Alas, in a universe where Dr. Doom was reshaped as a goat-legged gas breather from a New York think tank, who spent a few months building a jealous hatred for a rival years his junior -- Morbius remains among the most disappointing conversions of a character from traditional, to Ultimate variation.
Though appearing as a suitably sinister ally in Spider-man's struggle with decidedly mystic vampires (able to transform into mist and wolves); Morbius loses much of what makes him an interesting and unique character, retaining only the superficial - a red and blue skin stretched over a dull standard.
Lurking from the shadows to the hospital bed of Daily Bugle reporter, Ben Urich, Morbius makes his reappearance. Having suffered the bite of the vampire during his expose on this secret underworld, Urich is slowly succumbing to the occult disease that encourages hunger for blood.
Apparently hoping to aid Urich in his struggle, Morbius is set upon by the reporter's hidden protector, Spider-man! Bursting through the cheap cladding of the hospital ceiling, Spidey descends with a swinging kick, and follows it with a stiff right hat topples Morbius!
The advantage of surprise is quickly lost, and Morbius exerts vampiric strength that overcomes even the comparable strength of a spider! Despite their physical confrontation, Morbius is content to simply delay Spider-man's attacks.
In a vaguely ironic twist, Morbius reveals much of himself in an effort to earn Spider-man's trusts. He tells of his life's history, revealing his origins as the son of the first vampire - Dracul! In this respect, Morbius holds an obscure relation to the Walachian descended Victor Van Damme, aka Ultimate Dr. Doom!
With his fangs leering out of his gaped mouth, Morbius leans over the delirious Urich, only to again incur the the physical defensive of the Spider-man.
With time of the essence, Morbius wastes no time freeing himself of Spidey's kung-fu bearhug, sending him hurtling through the hospital wall.
Just then, the lights go out in the hospital, and the corridor fills with an eerie mist that ushers the entrance of three demonic vampires. Their stare freezes Spider-man's apt muscles, leaving him easy prey to the animalistic swarm.
Making this a double within a double, Morbius smashes his way through the hospital room door to come to the aid of the youngster.
With superhuman precision Morbius swiftly stakes the three vampires, moving close quarters and projectile with his wooden weapons. As Parker babbles like the child he is about having been "killed", Morbius again leans over a vampire bite, sinking his own fangs into Spidey's neck.
He is able to taste the tainted blood altered by the bite of a genetically engineered Spider. Much like Urich, having been bitted by Morbius before the commotion, Peter Parker is assured safety. Showing off his handiwork, Morbius shows signs of fatigue, and disappears in a burst of mist before delivering a similar parting to Blade, "And if we ever bump into each other again... Let's both pray that you've grown the $%#@ up!"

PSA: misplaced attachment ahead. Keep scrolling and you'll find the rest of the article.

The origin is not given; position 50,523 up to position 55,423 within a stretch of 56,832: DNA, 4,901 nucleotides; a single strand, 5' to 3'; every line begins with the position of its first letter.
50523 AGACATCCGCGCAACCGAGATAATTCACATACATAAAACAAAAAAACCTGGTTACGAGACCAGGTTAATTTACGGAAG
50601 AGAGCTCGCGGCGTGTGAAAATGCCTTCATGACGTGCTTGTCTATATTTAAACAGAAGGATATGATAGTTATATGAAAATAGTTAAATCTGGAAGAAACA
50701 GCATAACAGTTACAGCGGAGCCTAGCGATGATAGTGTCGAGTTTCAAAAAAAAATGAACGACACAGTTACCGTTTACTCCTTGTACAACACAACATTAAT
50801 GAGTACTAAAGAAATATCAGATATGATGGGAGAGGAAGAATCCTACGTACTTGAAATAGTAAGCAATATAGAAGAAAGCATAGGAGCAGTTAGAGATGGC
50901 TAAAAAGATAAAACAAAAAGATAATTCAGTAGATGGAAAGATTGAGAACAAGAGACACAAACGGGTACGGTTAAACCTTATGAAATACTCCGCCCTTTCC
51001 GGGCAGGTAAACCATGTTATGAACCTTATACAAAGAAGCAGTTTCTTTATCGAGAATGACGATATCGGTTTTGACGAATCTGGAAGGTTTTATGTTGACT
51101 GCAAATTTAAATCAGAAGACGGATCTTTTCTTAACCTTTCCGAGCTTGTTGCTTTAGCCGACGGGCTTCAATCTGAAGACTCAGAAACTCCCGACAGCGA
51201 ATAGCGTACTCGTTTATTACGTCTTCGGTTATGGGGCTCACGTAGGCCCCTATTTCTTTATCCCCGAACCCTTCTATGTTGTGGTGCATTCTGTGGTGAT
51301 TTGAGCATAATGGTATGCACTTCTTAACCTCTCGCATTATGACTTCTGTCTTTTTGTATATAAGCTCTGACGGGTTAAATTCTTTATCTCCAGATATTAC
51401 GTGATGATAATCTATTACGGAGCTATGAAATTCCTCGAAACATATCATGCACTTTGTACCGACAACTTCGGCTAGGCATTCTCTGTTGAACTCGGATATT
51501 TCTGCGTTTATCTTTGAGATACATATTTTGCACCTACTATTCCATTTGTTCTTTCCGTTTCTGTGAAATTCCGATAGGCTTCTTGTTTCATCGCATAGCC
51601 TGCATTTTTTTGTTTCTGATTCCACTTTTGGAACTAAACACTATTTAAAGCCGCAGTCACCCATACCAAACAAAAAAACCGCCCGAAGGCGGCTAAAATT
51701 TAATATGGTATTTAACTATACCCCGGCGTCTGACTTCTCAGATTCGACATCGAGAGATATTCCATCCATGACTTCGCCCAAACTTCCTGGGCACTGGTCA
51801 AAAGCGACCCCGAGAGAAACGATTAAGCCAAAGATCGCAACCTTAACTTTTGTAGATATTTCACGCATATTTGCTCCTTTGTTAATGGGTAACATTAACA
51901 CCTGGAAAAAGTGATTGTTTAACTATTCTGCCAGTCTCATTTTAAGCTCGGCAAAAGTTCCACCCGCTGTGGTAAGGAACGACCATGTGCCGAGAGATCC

As if to attack Bendis' so-called strengths, Morbius' dialogue, though funny for a conclusion, is indicative of one end of an awkward characterization. Dialogue typically reads along the lines of an awkward statesman, but lacks seniority, or convincing competence. He sounds less European, and more like a character lost for words, which is not what I would imagine of any interpretation of Morbius.
Then again, at the risk of sounding underhanded, no one has ever accused Bendis of writing a terrific smart person.
I really want to at least cast a positive light on the fact that good sense was applied to restrict this to a two-issue arc. As is, I can at least derive some enjoyment from this as a disposable piece of fun. Though Morbius is utterly malformed for no fantastic reason, the broad disappointment is the total inconsequentiality of the entire story. Though peppered within are B-story plot elements concerning Parker's relationship with X-Woman, Kitty Pryde, the bulk of the subject matter here is of no interest.
I would've loved to have seen a six-issue arc that placed a real weight on Blade and Morbius, but alas, that wasn't to be, and may have ultimately been familiar to the point of further emphasising the redundancy of the Ultimate universe.
It should be said that Bendis can write, and he can even write paced, very well, and I fully acknowledge this. It just seems USM fails to deliver in the same way Daredevil has -- and lord knows I've nibbled at the title enough to know!
Bagley is a treat, and I thoroughly look forward to what comes of his work at DC. With a hint of tongue in the cheek, Bagley has often been referenced as getting sick of working with Spider-man. It was earlier this year that Stuart Immonen graduated up to pencilling chores as Bagley exited with a writer/artist record for consecutive issues that cracked previous holders, Lee and Kirby on FF.
I honestly struggle to imagine what Bagley will draw for the company. Flash, perhaps for nothing more than a vague similarity to the physically kinetic Spidey, is one character that comes to mind. If I had a suggestion, it might be a 52-esque weekly series that covers a variety of characters sufficient to ease readers into a Bagley-drawn DCU.
The Fix: 4 The Issue: 3
A rare Infinite Wars double-stat, handing Morbius victories for beating Spidey AND the vampires, with a web-slinging assist for the latter. I would also say it's rare we have such negatively strong opinions about a book, and hope readers can walk away interested and contemplative, rather than offended.